IT is common knowledge that one of the major casualties of the ensuing discord in the coalition government has been service delivery. As our political class dithers, the development of our already impoverished Mountain Kingdom has continued to take a back seat.
As a result, Lesotho is lagging behind other nations in the southern African region in terms of economic development and infrastructure development. The Lesotho National Development Corporation recently rang the alarm bells saying the unfolding political crisis has taken its toll on local industry and is scuttling foreign direct investment.
Some investors, we are told, opted out of Lesotho for another country in the region owing to the persistent uncertainty that continues to plague this nation. The negative publicity this nation is getting is also putting off any potential donors.
However, it seems the people we elected to lead us are unmoved as they continue to dig in their positions.
Elsewhere in this edition, the Ministry of Justice and Correctional Services Principal Secretary (PS) Teboho Mohlomi pleaded with government to grant his department more funding to enable the refurbishment of its dilapidated prisons, some of which he said were no longer fit for human occupation.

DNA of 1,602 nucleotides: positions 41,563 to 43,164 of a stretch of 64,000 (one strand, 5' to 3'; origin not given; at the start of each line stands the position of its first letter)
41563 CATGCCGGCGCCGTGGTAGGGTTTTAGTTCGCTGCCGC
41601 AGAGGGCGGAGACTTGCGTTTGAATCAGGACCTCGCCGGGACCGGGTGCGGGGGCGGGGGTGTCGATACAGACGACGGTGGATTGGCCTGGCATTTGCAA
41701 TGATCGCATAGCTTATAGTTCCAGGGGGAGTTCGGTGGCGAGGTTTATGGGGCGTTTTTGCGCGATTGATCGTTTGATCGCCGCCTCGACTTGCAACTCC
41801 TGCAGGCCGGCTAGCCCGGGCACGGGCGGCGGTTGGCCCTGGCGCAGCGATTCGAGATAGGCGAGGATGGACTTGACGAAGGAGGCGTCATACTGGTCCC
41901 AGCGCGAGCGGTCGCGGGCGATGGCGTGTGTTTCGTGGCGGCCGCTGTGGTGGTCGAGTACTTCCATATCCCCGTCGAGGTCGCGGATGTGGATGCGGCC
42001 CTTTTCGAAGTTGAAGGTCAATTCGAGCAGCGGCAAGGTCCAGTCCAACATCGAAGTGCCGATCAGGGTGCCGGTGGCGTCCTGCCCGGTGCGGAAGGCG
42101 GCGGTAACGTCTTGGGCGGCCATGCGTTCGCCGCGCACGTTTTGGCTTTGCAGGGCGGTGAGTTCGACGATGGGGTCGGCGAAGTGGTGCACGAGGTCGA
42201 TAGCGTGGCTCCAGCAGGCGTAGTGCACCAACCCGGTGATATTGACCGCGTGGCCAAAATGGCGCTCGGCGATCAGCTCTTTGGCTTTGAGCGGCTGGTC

According to Mr Mohlomi, his department was forced to transfer all the inmates who were at Mafeteng Correctional Facility to Mohale’s Hoek and Maseru due to the dilapidated state of the institution, which ended up crumbling.
Russian novelist Fyodor Dostoevsky said the degree of civilisation in a society can be judged by entering its prisons. Judging by the alarming state of our correctional system, we are certainly found wanting in that regard.
The purpose of the correctional institutions is totally defeated when inmates are subjected to inhumane living conditions. The desired outcome from incarceration should be the resocialising, reform and re-integration of an inmate into society.
However, if they are treated like animals, the inmates will come out hardened and ready to inflict more harm than they had been initially incarcerated for. The successful rehabilitation of a prisoner is only possible if they are not placed in health-threateningly bad conditions, enjoy access to medical care and are protected from other forms of serious ill-treatment.
It also does not help when the Lesotho Correctional Services staff are underpaid and demotivated. It creates a vicious circle which ultimately leads to the rise of crime in this nation.
Unfortunately, the state of our prisons mirrors the situation obtaining in most areas of service delivery. In this day and age, some school children still have to endure learning under trees as there are not enough classrooms. As if that is not enough, some of them come to school barefoot as their guardians cannot afford to buy them shoes. Instead of banking on government, these children’s hope lies with well-wishers and corporates who have to fill the gaping hole left by our leaders.
These are the issues that our leaders should be seized with instead of dragging this nation through the mud with their endless feuds.
Lesotho needs leaders who don’t think of politics as an income-generating activity but serve the nation’s interests.